Page 2 of 2 FirstFirst 12
Results 11 to 18 of 18
Thanks Tree13Thanks

Thread: Study Finds Caring For Seriously Ill Pets Is As Stressful As Caring For Ill Humans

  1. #11
    Veteran Member Madeline's Avatar
    Joined
    Jun 2014
    Posts
    51,003
    Thanks
    29569

    From
    Cleveland, Ohio
    Quote Originally Posted by EnigmaO01 View Post
    The downside of putting a pet down is many of us tend to question it later on as in did I do the right thing etc.
    *Cuddles*

    No quality vet would let you rush into that, unless you were just broke.

    Most people extend their pet's life too long.
    Thanks from EnigmaO01

  2. #12
    Veteran Member EnigmaO01's Avatar
    Joined
    Mar 2010
    Posts
    16,489
    Thanks
    8586

    From
    Indiana
    Quote Originally Posted by Madeline View Post
    That is one gorgeous dog!
    Thank you. Supposed to be a $700.00 dog but I got her from a local shelter for $40.00. Someone dropped her off in the middle of the night and stuffed her in a pet carrier the shelter had left outside. Got her at a year old back in 2008 when the economy tanked. My guess is someone went in to foreclosure and couldn't keep her. In the picture she's probably about 7 or 8 years old. She's about 10 now.

    That said I usually prefer mutts and didn't pick her because of her pedigree. The pure breeds seem to have more health issues.

    BTW she retrieved a tennis ball for me at the shelter. I thought, "Wow that's cool! I've never had a dog that retrieves!" After I got her home she just looked at the tennis ball as if to say, "What the hell do you want me to do with it?"

    Her favorite thing to do was drop the tennis ball from the top of the stairs and run gangbusters to the bottom to get it even bouncing off the door at the foot of the stairs! Then she would take it to the top of stairs and drop it again. Still wouldn't retrieve for me!
    Last edited by EnigmaO01; 20th September 2017 at 05:04 PM.
    Thanks from Madeline

  3. #13
    Veteran Member HenryPorter's Avatar
    Joined
    Sep 2007
    Posts
    19,309
    Thanks
    9983

    From
    N48 51.489 E2 17.67119
    Quote Originally Posted by Madeline View Post




    Caring for severely ill animals causes same stress as caring for humans, study shows | cleveland.com

    Most of us have had this horrible experience, or know someone who has. But until now, it would not have occurred to me to view it as creating this level of stress.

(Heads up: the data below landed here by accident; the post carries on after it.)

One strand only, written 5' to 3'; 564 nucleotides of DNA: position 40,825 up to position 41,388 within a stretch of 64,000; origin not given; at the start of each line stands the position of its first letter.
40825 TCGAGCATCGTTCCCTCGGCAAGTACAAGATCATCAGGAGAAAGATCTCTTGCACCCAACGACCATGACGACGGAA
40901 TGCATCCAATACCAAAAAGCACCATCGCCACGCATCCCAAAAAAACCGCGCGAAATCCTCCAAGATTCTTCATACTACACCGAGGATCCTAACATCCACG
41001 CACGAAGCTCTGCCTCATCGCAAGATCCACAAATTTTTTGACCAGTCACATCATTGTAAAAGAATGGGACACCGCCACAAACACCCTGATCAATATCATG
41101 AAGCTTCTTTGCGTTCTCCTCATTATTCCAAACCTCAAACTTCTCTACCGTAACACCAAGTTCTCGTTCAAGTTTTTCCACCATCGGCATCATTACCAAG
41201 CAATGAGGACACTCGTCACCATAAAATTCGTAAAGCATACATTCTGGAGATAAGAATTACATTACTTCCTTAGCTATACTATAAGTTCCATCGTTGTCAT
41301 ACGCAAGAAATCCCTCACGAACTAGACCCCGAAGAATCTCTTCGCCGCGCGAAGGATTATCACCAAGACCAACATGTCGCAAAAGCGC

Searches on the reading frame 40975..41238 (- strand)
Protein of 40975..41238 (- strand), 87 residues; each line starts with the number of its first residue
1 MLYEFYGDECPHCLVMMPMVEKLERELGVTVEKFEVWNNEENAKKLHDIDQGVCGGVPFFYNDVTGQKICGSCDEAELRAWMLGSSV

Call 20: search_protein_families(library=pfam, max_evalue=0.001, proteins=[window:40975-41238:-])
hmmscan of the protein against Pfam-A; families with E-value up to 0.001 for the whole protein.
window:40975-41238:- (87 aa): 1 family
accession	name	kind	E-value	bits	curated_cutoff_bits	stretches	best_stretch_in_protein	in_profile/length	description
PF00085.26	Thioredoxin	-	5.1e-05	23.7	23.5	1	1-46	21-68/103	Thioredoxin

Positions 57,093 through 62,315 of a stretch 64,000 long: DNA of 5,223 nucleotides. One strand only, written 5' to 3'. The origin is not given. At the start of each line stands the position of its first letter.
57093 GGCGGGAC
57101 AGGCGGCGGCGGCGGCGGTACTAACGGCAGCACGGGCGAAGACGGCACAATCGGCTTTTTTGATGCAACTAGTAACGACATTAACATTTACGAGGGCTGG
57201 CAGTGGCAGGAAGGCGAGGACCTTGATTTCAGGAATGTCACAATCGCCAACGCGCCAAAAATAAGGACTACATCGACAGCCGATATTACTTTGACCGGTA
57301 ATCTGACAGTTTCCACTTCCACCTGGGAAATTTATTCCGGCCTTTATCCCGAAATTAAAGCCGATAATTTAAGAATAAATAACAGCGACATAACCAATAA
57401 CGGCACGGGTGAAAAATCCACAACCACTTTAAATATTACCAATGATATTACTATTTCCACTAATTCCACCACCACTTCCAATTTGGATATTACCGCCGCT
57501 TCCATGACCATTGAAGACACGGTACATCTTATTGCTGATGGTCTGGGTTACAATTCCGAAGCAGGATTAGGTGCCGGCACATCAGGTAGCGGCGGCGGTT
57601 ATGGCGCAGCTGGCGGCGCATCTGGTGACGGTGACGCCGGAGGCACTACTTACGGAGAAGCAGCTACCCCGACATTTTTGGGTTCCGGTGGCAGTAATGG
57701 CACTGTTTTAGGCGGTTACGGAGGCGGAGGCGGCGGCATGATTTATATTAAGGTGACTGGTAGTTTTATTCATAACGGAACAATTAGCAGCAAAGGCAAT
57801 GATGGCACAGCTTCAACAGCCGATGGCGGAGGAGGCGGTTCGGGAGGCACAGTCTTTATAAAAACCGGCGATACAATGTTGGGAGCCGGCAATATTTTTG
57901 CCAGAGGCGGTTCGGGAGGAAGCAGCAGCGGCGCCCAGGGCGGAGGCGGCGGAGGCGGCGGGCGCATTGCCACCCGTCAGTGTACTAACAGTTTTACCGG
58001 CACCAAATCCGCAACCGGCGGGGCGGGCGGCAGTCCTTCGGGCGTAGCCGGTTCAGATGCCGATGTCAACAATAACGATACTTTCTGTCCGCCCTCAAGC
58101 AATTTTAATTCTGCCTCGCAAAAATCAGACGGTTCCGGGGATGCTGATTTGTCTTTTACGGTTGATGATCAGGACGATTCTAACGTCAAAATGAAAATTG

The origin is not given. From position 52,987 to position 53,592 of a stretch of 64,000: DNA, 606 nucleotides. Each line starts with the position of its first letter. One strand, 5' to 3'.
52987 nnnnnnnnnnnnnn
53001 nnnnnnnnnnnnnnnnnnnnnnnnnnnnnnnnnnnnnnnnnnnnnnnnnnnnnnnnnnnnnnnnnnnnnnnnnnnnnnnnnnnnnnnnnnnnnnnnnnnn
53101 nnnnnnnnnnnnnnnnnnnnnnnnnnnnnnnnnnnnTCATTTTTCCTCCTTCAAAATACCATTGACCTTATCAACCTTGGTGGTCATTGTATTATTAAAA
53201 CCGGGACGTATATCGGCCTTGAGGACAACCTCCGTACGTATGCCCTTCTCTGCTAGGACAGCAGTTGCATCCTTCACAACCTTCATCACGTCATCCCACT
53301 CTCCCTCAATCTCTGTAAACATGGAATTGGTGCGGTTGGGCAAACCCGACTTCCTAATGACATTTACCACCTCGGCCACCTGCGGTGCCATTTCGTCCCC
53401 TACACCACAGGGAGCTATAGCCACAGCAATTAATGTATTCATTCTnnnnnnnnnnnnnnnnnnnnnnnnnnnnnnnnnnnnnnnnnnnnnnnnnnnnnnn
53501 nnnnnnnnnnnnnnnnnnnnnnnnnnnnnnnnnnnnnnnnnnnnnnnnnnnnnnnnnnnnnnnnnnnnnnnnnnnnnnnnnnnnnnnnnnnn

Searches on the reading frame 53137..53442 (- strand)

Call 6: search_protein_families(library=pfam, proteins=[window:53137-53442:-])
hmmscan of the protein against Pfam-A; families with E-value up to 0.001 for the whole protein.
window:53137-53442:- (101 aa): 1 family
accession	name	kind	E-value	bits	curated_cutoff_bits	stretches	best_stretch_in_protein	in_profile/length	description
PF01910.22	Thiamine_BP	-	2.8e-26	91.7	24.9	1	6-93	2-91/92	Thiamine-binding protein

Your thoughts?
    Absolutely no difference for many. Your pet is just always with you.
    Thanks from Madeline

  4. #14
    ~Standing My Ground~ Sassy's Avatar
    Joined
    Jun 2011
    Posts
    41,540
    Thanks
    16237

    From
    God Bless Texas
    Hm. Maybe it is the nature of the illness. I certainly was not un-attached to my last cat that was ill, in fact she was one of those people call a 'soul animal' to me. But things were very cut and dried. She had swelling on her brain that was incurable. Period. (neuro FIP).

    Specialist said this steroid will work and she will have up to 6 months or it won't and she will die in a week. So, I felt REALLY blessed that a couple of 'injections' each evening (liquid into her mouth) bought her 5 months. Every day was literally gift to treasure. What would have been terrible is if the meds didn't work and no 5 months to treasure.

    But anyway I didn't feel caregiver fatigue. I felt lucky every day I woke up. That cat had her eyes on me just waiting for me to wake up so she could come to me. The bad part came when she did not get up and come to me and I should have known it was a final crash, but I let the Pet Hospital give me false hope. They didn't know much about FIP and felt they could get that fever down. Alas, they could not.

    So, that false hope caused me to be in disbelief that it was all totally over. So much so that I didn't do her last night/day right. Too busy dealing with my own 'shock' and grief. :-(

    When they sent her home they said if she continues to refuse food and tries to hide, she is dying. And that is exactly what she did and I just crumpled. Perhaps part of my brain had false hope the entire 5 months.
    Thanks from Madeline

  5. #15
    Moderator HCProf's Avatar
    Joined
    Sep 2014
    Posts
    16,083
    Thanks
    8668

    From
    USA
    Quote Originally Posted by Dr Sampson Simpson View Post
    Instead of caring for, shouldn't you do the humane thing and put them to sleep? Seems kind of cruel. If its distressing, they must be obvious pain for the dog. I know someone who put their 15 year old cat through chemo, and it ended up dying anyway. THat is just ridiculously cruel and completely irrational.

    I would think getting another dog could be the best way to get over a lost pet. For me, it was about a week of coming home without the dog there and being sad but I got over it. Still sad sometimes when I think of her. I would get another dog in a second, just waiting to have a better situation, it was very hard to own a dog when renting and moving to new places not really having someone to take care if I went away. Plus, the freedom is kind of nice, not having to worry about getting home to let the dog out